NB This is the second of a series of taster excerpts from my book, Recording the Classical Guitar (Routledge 2021)
In Latin America the earliest guitar recordings that can be recognized as soloistic in nature were undertaken by Edison and Victor in Cuba and Mexico. These occurred in the context of the global expansion of the American recording industry in the early twentieth century, and at a time of significant American influence in these territories. One of the earliest preserved of these recordings features a Cuban guitarist named Sebastián Hidalgo, and was made by the Edison company in Havana in late 1905/early 1906. An article in Edison Phonograph Monthly of April 1906 gives some information regarding the circumstances, referring to a “temporary Edison laboratory” (i.e. recording studio) overseen by Rafael Cubanas, which opened in the center of Havana at 146 Industria. The laboratory’s installation “was brought about by the demand for typical Cuban music and songs of this republic” (1906: 10) and regarding the sourcing of musicians for the recording the writer comments that,
After visiting all the places of amusement and hearing the vocal and instrumental artists, selections were made from the best to typify them Phonographically. Contracts were made with bands, orchestras, instrumental quartettes, trios, duettists and soloists. The schedule of recording engagements was made up and the work of taking the Records started. About 300 selections were secured, among these being the Banda Municipal de la Habana, under the direction of the well known band master, Sr. G. M. Tomas, the Banda de Artilleria, the orchestras of Pablo Valenzuela and Enrique Pena, sextette of Antonio Torroella, the Ramos instrumental trio, and vocal solos, duets, trios and quartettes by the best theatrical talent in Havana and the rest of the island. A large number of selections of typical Cuban country songs, “Puntos Guarjiros”, were made, as well as a number of typical Spanish songs which are popular in Cuba. All of these Records will be shipped to the Edison laboratory, where the permanent master Records will be made.
Very little is known about Hidalgo himself although he was obviously of some significance on the local Havana scene to have been approached by the Edison company. Hidalgo’s session yielded two cylinders (catalogue entry numbers 18941 and 19062) which were advertised as “Solos de Guitarra” in the July 1907 edition of the Edison Phonograph Monthly, in a list of over 200 Cuban records made by Edison for its Foreign Record Catalogue to be marketed in the United States. Cylinder 18941 contains a recording of an arrangement, perhaps by the guitarist himself, of the Miserere from Verdi’s opera Il Trovatore, the other a piece entitled “Selva Negra”, a lightweight polka composed by a certain J. Castro. Relative to the classical guitar culture of Cuba at this time, Hidalgo’s recording pre-dates the influence of the Spanish/Tárrega school, which did not become established in Cuba until the 1910s via Pascual Roch (Molina 1988b). However, the nature of the repertoire suggests the influence of these traditions given that Verdi’s Miserere was a popular choice of solo guitar arrangement for classical guitarists and may have been influenced by a similar version made by Spanish guitarist Julián Arcas. Verdi’s operas had also been highly popular in Havana during the nineteenth century when the influence of European musical culture was at a peak (Carpentier 2001), making this piece a natural choice for a commercially oriented recording. The accompanying polka, like the vals, was a popular European musical import and therefore also a likely choice for a recording reflecting the musical interests of consumers at this time.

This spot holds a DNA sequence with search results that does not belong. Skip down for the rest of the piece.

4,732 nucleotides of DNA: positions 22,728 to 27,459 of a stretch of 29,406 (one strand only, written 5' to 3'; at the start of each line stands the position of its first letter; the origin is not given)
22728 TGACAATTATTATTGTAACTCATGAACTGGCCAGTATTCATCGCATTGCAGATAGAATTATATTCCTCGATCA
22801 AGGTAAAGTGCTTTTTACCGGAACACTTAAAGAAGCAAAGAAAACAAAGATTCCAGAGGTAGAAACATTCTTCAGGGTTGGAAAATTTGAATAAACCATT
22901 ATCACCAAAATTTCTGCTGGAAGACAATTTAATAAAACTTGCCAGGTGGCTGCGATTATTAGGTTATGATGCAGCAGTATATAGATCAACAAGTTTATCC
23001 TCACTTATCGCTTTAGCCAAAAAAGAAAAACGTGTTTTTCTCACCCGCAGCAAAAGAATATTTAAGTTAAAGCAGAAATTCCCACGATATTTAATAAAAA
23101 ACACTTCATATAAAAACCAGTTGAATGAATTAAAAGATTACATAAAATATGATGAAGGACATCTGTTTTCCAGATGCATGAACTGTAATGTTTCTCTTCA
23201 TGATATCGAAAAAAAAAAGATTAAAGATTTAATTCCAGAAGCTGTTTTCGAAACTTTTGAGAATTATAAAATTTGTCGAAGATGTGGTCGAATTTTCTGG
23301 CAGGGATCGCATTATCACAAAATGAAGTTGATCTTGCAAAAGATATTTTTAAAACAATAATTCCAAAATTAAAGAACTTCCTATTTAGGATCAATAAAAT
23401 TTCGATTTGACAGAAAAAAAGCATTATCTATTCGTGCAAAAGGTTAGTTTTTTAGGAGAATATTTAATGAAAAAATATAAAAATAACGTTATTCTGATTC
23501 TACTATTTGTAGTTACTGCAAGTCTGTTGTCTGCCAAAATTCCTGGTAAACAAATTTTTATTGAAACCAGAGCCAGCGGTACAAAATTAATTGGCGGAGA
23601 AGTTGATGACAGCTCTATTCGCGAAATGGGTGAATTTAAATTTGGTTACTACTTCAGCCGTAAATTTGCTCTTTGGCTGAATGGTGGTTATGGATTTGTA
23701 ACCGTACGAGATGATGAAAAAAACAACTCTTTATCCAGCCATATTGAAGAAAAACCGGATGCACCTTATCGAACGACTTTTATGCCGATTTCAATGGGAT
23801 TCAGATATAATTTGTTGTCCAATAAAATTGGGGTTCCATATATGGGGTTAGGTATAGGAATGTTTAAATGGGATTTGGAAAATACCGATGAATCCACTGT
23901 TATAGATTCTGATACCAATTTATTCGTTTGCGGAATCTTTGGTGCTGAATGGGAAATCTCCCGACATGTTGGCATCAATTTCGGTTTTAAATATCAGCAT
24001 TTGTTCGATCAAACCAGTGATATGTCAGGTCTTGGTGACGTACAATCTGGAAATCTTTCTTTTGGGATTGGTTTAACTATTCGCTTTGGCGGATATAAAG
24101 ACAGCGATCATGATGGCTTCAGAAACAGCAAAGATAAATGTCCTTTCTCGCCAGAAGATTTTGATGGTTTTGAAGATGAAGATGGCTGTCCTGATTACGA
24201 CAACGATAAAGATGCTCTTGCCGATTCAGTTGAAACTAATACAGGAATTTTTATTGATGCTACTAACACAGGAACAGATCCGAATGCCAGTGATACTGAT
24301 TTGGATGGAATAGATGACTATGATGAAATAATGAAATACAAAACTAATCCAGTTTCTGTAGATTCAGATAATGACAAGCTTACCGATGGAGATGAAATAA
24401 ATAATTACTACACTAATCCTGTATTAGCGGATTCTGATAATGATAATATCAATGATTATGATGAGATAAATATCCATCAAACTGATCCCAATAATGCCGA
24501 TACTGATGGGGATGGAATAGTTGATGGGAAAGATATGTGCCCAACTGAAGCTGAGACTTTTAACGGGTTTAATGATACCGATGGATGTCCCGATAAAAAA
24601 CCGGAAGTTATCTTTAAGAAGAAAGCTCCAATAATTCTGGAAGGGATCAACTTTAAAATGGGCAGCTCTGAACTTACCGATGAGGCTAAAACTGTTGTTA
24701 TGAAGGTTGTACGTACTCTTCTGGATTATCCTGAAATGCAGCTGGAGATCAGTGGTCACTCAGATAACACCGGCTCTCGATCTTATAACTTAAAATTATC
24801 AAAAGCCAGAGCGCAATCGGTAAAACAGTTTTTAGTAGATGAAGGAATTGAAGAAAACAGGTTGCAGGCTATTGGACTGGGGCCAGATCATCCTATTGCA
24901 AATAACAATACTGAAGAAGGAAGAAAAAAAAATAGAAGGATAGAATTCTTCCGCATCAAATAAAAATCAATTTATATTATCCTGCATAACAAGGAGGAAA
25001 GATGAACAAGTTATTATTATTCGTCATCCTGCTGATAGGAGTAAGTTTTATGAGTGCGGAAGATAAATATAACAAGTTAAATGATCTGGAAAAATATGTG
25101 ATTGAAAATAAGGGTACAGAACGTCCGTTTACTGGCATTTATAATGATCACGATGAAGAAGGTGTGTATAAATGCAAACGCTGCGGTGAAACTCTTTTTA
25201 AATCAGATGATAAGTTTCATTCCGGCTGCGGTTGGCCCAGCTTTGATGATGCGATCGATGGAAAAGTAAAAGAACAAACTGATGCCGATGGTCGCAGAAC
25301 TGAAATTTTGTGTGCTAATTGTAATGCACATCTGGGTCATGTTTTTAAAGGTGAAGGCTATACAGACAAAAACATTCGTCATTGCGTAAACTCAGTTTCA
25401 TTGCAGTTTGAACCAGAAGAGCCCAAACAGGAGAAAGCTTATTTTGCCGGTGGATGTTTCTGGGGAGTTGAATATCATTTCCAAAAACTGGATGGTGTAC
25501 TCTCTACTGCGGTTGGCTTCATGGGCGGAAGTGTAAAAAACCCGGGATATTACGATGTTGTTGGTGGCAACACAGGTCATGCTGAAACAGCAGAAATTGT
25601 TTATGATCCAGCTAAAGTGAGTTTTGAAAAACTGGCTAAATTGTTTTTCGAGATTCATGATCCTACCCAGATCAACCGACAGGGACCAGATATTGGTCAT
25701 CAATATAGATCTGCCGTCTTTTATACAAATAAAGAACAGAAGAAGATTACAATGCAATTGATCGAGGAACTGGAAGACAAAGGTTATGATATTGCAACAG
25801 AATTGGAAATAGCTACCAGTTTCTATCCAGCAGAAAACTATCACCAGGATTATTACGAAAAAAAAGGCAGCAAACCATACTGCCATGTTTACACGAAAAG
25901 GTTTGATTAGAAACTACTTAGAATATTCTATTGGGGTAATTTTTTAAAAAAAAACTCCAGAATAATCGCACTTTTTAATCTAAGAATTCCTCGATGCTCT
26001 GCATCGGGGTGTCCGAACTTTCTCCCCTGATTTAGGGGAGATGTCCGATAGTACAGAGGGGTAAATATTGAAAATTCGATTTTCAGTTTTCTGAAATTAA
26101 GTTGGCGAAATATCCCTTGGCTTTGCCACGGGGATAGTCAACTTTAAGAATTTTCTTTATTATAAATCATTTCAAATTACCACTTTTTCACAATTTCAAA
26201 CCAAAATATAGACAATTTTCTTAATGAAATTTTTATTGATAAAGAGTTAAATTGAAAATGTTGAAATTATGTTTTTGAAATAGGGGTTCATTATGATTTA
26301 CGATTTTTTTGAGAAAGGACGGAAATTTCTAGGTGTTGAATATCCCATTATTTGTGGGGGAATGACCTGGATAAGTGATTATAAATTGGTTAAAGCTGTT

Hidalgo’s cylinders, which have in recent years been made available in digitized form by Belfer Cylinders Digital Connection at Syracuse University, constitute a valuable sonic document of acoustically recorded solo guitar music. In particular they highlight the aforementioned problems of recording music of a more dynamically changeable nature and in which a certain interpretative nuance is required. For example, Hidalgo’s performance of the Verdi arrangement has an exaggerated quality with little subtlety in dynamic range, which was clearly a necessity in this instance to sustain the sound at an acceptable level for the recording horn. The polka, with its more rhythmically persistent character, comes across the most effectively in these circumstances. Hidalgo’s performances on the whole are somewhat un-refined and lack fluency, perhaps indicating an informal “home made”, as opposed to a trained, guitar technique.